At 14,252-ft, White Mountain Peak is the third tallest peak in California. It is located in the White Mountain range, east of the Sierra Nevada in Mono County. The peak is often considered California’s easiest 14er. A dirt road goes all the way to the summit. Some people reach the top on mountain bikes. The hike is a long one though – 14 miles roundtrip with approximately 2000-ft of elevation gain. Hikers are often defeated and turned back by extreme winds or the high altitude. It is by no means an easy walk.
Directions to Trailhead: From Highway 395 in Big Pine, follow signs for the Ancient Bristlecone Pine Forest. Head east on CA 168 for 13 miles. Turn left on White Mountain Road and follow it to the Schulman Grove (approximately 10 miles). From there, the pavement ends and it’s another 16 miles of winding rough dirt road. Cars can make it- we saw a Volvo at the trailhead, but it helps to have high clearance. It takes about an hour to drive those last 16 miles.
Camping Options: Dispersed camping is allowed all over the White Mountains except for near the bristlecone groves. There is a pit toilet located at the trailhead; some people set up camp there. Alternatively, Grandview Campground is located 5 miles up White Mountain Road. The campground is large, but they do not take reservations and there is no camp host. This becomes problematic when people arrive after dark and try to find sites in an already completely full campground. We witnessed some angry exchanges and saw a few people pitch tents in the camp amphitheater. Perhaps in the future, the ranger district will implement a reservation system. To avoid the whole mess, arrive early, or simply bring backpacking gear and camp somewhere with a little more solitude (perhaps along the dirt road between the Schulman Grove and the White Mountain Peak trailhead).
Trail Description: Perhaps it would have made more sense to hike White Mountain Peak before Mount Williamson – as acclimatization for the more difficult climb. Instead, we climbed the more difficult mountain first, then relaxed and enjoyed our hike up this one. The night before our hike, we set up camp at Grandview Campground around 8,700′. We awoke early and took the paved road to the Schulman Grove, then followed the dirt road up to the locked gate at the trailhead. The drive in, (and the drive out for that matter) seemed like the longest hour of driving ever – somewhat boring but you still have to pay close attention to all the rocks, ruts and bumps in the road.
Upon finally reaching the trailhead, we saw two cars and a tent. There were only two other people hiking the mountain on this quiet Thursday in late summer. They had a head start but we would eventually catch up.
The trail is a dirt road…. the whole way! It’s frustratingly well graded and you lose some elevation in two places on the way to the summit.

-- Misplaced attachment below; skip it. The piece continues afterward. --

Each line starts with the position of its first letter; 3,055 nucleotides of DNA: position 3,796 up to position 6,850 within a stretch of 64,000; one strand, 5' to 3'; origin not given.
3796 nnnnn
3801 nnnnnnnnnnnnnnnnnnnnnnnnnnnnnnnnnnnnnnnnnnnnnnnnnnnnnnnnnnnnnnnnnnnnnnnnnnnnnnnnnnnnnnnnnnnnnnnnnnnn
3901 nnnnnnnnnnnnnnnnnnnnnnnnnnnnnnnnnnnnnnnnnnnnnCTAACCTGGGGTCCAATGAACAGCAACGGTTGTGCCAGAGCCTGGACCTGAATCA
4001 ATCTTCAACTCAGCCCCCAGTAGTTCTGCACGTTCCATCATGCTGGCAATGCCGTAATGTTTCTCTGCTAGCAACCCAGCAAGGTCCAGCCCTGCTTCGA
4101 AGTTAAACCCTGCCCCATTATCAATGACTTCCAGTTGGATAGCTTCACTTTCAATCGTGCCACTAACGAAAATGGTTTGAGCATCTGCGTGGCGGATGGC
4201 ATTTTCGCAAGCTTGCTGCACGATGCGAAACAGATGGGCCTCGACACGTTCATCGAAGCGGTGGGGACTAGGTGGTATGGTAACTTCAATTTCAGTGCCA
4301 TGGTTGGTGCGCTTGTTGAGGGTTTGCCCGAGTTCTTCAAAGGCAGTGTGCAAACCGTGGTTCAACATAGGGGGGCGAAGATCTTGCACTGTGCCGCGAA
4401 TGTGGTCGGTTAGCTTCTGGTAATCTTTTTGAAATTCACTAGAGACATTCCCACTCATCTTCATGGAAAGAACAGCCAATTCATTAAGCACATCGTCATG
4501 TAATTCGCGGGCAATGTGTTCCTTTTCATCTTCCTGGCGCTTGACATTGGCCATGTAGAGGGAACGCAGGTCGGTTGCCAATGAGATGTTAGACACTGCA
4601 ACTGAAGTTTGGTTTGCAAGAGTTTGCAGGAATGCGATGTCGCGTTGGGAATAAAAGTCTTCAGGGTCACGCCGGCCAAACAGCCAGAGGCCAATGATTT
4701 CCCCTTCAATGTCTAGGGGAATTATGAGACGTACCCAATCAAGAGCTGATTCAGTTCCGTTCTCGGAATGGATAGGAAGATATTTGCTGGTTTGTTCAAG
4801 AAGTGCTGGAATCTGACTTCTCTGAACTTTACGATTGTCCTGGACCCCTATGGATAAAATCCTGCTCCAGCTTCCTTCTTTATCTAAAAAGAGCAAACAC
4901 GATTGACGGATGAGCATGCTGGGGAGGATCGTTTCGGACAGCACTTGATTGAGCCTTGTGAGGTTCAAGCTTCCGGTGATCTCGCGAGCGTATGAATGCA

After a little less than an hour (2 miles in) we passed the UC Research Center and it’s pent up flock of sheep.
Fun fact: the research center was originally built to study high altitude physiology in pilots, flora and fauna (hence the sheep). In the 1940’s, Nello Pace, an assistant physiology professor at Cal, hoped to turn the Mount Whitney summit hut into a research laboratory. When the Sierra Club found out, they fought this plan and suggested the White Mountains instead. The Navy had already built a station here with a road up to 13,200-ft. The Barcroft Laboratory was completed in 1951 and opened up for a variety of research in the high altitude environment. In 1955, a small stone hut was built at the summit of White Mountain Peak for additional studies.
From the research center, a few switchbacks took us up to the dome of the observatory. From there, we could finally see the mountain we had come to
climb walk up.
We didn’t see any bighorn sheep, though they apparently frequent the area. No trees either. We just continued along the road and watched for a couple hours as the mountain got closer to us.
The road goes over and down another hill before it ascends in wide switchbacks up the mountain. The hiking was easy – it’s a road not a trail and it won’t let you forget that. A couple sections of road were pretty much flat, but when you’re breathing heavily due to the lack of oxygen, a walking rest is welcome I guess.
After about an hour of switchbacks, we made it to the top! We sat next to the Summit Hut where they study air pollution, high-altitude physiology, astronomy, and cosmic radiation. We found the benchmark behind the hut.
The only other two hikers out there that day reached the summit shortly after us. We were very lucky with the weather – sunny, cool, and not very windy. A max wind speed of 162.4 mph was recorded on December 19, 2008, but even in the summer the winds can be strong. We spent some time admiring the view, signing the register and eating lunch before making our way back to the trailhead.
All in all, it took four hours to go up and three hours to come down. The drive in/out was the worst part. If there’s ever a next time, I’m bringing a mountain bike.